Amelie Mauresmo can go on to win more Grand Slams now - she will have the confidence to do it because of the way she's done it at Wimbledon.
The victory clearly meant a lot to Mauresmo
She's experienced that feeling of fighting for the last point, of fighting your opponent and of fighting your own nerves when serving for the match at 5-4.
And that has to be even sweeter than winning the Australian Open when Justine Henin-Hardenne withdrew with a stomach upset.
Mauresmo said she felt like a Grand Slam champion already, but this has to be more satisfying - you can't put a price on going to shake your opponent's hand after winning the last point.
I think Henin-Hardenne is the toughest competitor out there. She's like a bulldog and refuses to give away easy points, so all the more credit to Mauresmo.
When you win a Grand Slam, it's a little bit like a wedding. Everything happens so quickly and you want to try to savour every moment. I hope she can.
Mauresmo was very emotional when she won and the fans relate to that. It shows how much it meant to her.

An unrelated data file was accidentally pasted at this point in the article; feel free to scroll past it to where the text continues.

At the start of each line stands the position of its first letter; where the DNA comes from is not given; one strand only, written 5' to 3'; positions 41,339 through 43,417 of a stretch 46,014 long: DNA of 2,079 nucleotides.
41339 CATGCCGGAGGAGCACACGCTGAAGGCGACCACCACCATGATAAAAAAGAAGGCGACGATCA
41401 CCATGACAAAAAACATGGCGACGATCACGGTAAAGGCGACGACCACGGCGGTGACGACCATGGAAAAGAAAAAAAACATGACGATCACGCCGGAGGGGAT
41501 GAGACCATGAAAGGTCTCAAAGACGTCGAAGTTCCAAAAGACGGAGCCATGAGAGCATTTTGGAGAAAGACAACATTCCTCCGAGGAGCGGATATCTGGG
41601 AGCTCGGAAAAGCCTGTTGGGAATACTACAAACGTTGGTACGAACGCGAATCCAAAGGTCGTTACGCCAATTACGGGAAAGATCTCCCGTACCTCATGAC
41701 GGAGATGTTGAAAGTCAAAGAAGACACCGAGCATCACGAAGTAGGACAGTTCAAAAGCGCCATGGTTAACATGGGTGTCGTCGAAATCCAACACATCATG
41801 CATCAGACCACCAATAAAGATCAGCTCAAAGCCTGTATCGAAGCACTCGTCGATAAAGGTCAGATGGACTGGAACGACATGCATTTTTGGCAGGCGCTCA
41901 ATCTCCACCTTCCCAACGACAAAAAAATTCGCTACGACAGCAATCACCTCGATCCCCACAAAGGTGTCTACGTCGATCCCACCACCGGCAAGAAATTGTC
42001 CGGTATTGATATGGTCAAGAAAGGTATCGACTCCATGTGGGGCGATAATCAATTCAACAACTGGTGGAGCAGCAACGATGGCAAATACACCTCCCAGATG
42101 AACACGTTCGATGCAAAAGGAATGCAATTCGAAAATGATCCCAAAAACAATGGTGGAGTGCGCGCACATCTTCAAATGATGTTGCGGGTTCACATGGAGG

She looked so natural at the net unlike a lot of the women players these days. Not only do most of them not have good technique, but they don't know where to place themselves on the court - Mauresmo makes all of that look easy.
Henin-Hardenne paid the price for a string of unforced errors
She's found a great coach in Loic Courteau and that seems to work really well. He's improved her serve, shortened her backswing and they've matured together.
Henin-Hardenne started the match superbly and Mauresmo had to find a way to change that momentum around in the second set.
I do think Henin-Hardenne left the door open a little bit with a few unforced errors at the start of the second set though.
But she will get more chances to win at Wimbledon and complete her career Grand Slam. She has the game to win on grass.
Tracy Austin was speaking to Sue Barker on BBC One's Wimbledon 2006 programme.